SACRAMENTO -- California's second-largest Indian tribe could soon have its first casino under a deal signed by Gov. Jerry Brown. The new compact allows the Karuk tribe to build and operate a gambling hall with up to 1,500 slot machines on a 10-acre parcel the tribe owns in Yreka, near the Oregon border. The group is also planning an adjacent 80-room, 48,000-square-foot hotel. The deal, which must be ratified by the Legislature, is the latest gambling accord signed by Brown, whose recent pacts have come under fire from lawmakers, other tribes and anti-gambling activists.
December 2, 2013 | By Christine Mai-Duc
Governor Jerry Brown made a rare visit to southeast Los Angeles County on Monday for an unveiling of plans for a new casino building in Hawaiian Gardens, a 1-square-mile city bordering Orange County. It was the second time in little more than a month that the governor has been on hand to celebrate a local casino project, even though he doesn't often make public appearances. “I come here today because I want to recognize a family and a business that is contributing to the local community,” Brown told reporters and local officials outside the Gardens Casino, gathered inside a tent with a carpet, potted plants and a chandelier.
November 13, 2013 | By The Times editorial board
At a time when unions are struggling to organize workers in the private sector, the Supreme Court is being asked to make unionization more difficult even when an employer agrees not to resist it. The court should reject the notion that such "neutrality" agreements violate the law. On Wednesday, the court will be asked to allow a Florida casino to renege on an agreement it made with the Unite Here union under which management promised to remain neutral...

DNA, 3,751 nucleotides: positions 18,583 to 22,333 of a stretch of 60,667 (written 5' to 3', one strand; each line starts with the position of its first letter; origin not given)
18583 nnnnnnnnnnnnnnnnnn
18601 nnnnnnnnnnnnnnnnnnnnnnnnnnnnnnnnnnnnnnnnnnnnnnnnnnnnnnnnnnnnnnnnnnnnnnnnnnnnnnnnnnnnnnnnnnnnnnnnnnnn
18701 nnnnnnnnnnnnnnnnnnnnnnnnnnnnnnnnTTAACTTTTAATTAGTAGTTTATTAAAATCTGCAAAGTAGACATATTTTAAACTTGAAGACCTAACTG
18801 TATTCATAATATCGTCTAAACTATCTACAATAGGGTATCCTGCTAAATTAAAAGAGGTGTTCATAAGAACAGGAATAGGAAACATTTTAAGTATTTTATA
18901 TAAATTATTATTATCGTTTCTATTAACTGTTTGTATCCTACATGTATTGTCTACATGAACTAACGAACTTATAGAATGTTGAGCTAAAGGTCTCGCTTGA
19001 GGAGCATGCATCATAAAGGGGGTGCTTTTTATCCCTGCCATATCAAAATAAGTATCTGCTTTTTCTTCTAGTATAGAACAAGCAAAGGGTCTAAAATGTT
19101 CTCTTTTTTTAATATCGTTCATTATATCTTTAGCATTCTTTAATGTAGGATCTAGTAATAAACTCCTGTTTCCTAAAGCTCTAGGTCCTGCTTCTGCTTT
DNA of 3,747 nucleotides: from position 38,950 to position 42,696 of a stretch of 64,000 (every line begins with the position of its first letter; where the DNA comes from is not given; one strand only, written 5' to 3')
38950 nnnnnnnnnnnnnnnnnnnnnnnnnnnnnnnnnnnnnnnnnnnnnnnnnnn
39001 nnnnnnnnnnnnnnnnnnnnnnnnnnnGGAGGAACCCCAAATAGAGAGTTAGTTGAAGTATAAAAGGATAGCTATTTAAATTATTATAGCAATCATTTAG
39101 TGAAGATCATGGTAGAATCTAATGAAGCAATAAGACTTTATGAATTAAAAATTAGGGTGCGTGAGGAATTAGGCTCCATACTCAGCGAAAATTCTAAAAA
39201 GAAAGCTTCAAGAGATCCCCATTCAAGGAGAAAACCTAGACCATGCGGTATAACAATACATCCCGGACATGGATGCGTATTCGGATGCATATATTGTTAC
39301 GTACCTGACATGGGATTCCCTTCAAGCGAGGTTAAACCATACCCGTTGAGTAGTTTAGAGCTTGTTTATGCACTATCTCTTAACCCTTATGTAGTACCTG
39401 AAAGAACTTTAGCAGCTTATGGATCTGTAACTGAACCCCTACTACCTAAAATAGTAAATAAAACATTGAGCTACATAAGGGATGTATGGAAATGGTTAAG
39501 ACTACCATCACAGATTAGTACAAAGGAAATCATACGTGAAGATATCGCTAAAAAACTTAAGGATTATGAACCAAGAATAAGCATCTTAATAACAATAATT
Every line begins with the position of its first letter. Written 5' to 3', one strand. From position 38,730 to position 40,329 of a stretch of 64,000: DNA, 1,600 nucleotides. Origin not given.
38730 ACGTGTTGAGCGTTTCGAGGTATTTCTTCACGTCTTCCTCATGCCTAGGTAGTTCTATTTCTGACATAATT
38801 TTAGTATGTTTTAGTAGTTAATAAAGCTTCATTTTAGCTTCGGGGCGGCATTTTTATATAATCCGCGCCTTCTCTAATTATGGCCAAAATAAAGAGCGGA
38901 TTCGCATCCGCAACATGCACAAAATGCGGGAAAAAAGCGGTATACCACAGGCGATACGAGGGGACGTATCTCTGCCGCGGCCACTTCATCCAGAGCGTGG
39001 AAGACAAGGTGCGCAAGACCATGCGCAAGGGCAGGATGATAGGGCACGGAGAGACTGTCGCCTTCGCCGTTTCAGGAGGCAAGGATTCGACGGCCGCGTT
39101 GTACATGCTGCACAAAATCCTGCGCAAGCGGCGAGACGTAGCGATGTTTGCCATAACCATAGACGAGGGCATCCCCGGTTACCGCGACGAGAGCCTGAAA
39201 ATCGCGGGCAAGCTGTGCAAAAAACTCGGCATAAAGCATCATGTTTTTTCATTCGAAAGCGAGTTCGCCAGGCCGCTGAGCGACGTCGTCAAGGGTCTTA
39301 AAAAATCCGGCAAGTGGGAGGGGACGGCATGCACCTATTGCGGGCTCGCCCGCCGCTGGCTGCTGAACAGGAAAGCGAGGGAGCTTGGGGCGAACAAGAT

November 12, 2013 | By Roger Vincent
Los Angeles landlord and developer CIM Group has completed its elaborate makeover of the Lady Luck, a once-popular Las Vegas hotel and casino that opened in 1964 and closed in 2006. After an estimated $100-million renovation, the complex at 3rd Street and East Ogden Avenue is now called the Downtown Grand Las Vegas and considered the centerpiece of the city's Downtown3rd Entertainment District. The Downtown Grand has 634 rooms in two towers -- the 18-story Casino Tower and 25-story Grand Tower; 25,000 square feet of gaming space plus bars and restaurants.
November 5, 2013 | By Lee Romney
It cost more than $800 million to build, spans 340,000 square feet and will employ 2,000 full-time workers. It also carved a deep rift in Sonoma County's political landscape over the past decade, spurring legal action, acrimony and even some death threats. But on Tuesday morning, the Graton Resort & Casino in Rohnert Park opened its doors an hour ahead of schedule to a screaming crowd of thousands. With that, one of the largest casinos in the state -- and among the largest tribal gaming operations in the nation -- kicked into gear, swamping roadways as thousands of Bay Area motorists headed north.